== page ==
Book Review – The Language of Dying by Sarah Pinborough

This review deviates from my usual go-to diet of thrillers, but yet their broad topics of relevance (death, dying, passing away) overlaps somewhat.

Admittedly, I chose to read this mostly in part due to the author (I was rather impressed by Behind Her Eyes). Whilst I wasn’t expecting an expertly executed thriller that would blow my mind, I was nevertheless looking forward to a healthy dose of well-written prose.

This book explores the process of death in a very real, close-to-heart, un-cheesy and yet not too morbid way though the eyes of a daughter looking after her father in his last few days. In between the process, we get to see flashbacks of her life – her relationship with her siblings, with her spouse (spoiler follows: ex-husband. Not REALLY a spoiler, but still… ), and her experiences with her father in her childhood. The relationship with her siblings is a multi-dimensional one; they are all different.

What I like about this book is the real and natural way death is presented. It is not patronizing, it is not spiritual, neither is it overtly sad. Just gives you a fresh perspective, doesn’t it? For those who have lost a loved one, or is about to, I recommend it as a good read, which may yet give you a fresh take on things. Peace.

Rating: 4/5

Book Review – Behind Her Eyes by Sarah Pinborough

As I’m writing this review, I’m still deep in thought about the story I’ve just read. No spoilers here, but the ending will truly leave you reeling, and thinking about it for hours after. So, here we go – let me review this whilst it’s still fresh in my mind.

I’ve always enjoyed psychological thrillers, as you probably can tell from my previous reviews. However, this one takes the cake. I mean, seriously takes the cake and eats it.

Louise ( who we learn is a single mum) meets a man, David, at a bar and has a once-off lusty encounter with him. The next day, she turns up to work at her new job and discovers David is her new boss. She eventually becomes friends with his wife, Adele and they hang out. Sounds familiar? Not. You may be able to guess what happens next, i.e., Louise has an affair with David? David and Adele have a less than normal relationship? Perhaps. But, I guarantee you will NEVER guess the ending of the story. It starts out innocently enough, and predictably turns scandalous, as we are spectators to the battle inside Louise’s head, but the story goes on, you discover something odd about David and Adele’s – their thoughts and behavior, just snippets of oddity that make you do a double-take. Pinborough doesn’t elaborate much though, continuing the story normally and soon, you forget about it till the next nuance of ‘something-just-doesn’t-quite-fit’.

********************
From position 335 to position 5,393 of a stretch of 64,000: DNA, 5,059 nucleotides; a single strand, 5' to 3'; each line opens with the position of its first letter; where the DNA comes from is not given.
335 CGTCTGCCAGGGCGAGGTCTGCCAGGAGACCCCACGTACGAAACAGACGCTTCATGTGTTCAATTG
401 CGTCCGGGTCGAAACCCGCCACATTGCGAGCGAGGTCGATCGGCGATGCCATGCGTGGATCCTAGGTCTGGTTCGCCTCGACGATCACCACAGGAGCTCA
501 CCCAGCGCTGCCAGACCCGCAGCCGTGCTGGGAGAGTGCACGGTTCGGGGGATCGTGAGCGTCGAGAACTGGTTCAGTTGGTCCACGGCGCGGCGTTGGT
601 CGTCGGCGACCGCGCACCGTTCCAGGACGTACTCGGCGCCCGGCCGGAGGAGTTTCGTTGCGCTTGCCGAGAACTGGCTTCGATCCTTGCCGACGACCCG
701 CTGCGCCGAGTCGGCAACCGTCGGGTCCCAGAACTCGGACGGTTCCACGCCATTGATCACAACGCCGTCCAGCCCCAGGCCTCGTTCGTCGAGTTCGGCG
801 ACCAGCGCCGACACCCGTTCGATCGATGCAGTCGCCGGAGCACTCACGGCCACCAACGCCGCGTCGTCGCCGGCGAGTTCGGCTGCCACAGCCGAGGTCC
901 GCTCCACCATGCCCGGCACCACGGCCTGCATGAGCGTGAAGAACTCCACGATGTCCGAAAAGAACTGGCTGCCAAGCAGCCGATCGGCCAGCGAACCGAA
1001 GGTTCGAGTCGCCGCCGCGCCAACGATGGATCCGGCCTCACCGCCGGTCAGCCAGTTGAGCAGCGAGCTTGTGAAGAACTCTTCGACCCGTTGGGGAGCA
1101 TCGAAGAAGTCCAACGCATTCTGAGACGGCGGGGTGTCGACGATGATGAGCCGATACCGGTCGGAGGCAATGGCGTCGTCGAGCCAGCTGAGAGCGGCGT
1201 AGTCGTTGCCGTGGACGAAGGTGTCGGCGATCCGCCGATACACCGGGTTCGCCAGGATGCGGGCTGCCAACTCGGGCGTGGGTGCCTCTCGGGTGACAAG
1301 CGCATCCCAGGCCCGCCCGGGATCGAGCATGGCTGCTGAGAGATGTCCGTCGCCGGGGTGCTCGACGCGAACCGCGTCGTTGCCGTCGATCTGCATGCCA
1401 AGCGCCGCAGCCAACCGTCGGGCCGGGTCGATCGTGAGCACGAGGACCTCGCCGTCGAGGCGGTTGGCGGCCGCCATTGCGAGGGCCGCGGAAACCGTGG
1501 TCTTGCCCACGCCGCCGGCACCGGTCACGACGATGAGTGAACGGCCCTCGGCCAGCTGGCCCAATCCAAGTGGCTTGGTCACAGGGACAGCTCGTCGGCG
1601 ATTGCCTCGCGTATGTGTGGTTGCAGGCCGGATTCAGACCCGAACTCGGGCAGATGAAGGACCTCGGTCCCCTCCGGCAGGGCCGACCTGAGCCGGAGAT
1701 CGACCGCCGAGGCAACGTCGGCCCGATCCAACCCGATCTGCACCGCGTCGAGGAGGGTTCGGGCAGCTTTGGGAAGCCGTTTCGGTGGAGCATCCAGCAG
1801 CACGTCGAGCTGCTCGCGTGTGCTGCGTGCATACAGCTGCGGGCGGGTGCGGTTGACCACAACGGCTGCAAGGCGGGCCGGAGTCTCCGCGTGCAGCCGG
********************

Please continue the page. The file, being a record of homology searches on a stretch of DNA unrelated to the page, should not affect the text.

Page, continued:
The story is mainly told from the perspective of the two lead characters, Louise and Adele, occasionally swapping between the present and the past. The flashbacks, however, are not too difficult to follow as there are clear markers. There are a few subplots in the story, but suffice to say, they tie into the story very well and play their roles eventually (hint, hint).

Towards the end, the unbelievable double whammy twist was so exciting I swear the read the last 10 pages as slowly as I could. I couldn’t bear to look ahead and spoil it. I was thinking, what more could there be? And then, BAM, there it is, the double whammy. At this point of the review, I have the overwhelming urge to go back and re-read the book, and spot again the oddities in the story. It is worth it, to re-read the story with the ending in mind, from a fresh perspective.

Solid book. I can’t think of any faults at this point. A book that will keep you guessing. #WTF ending.

Rating 5/5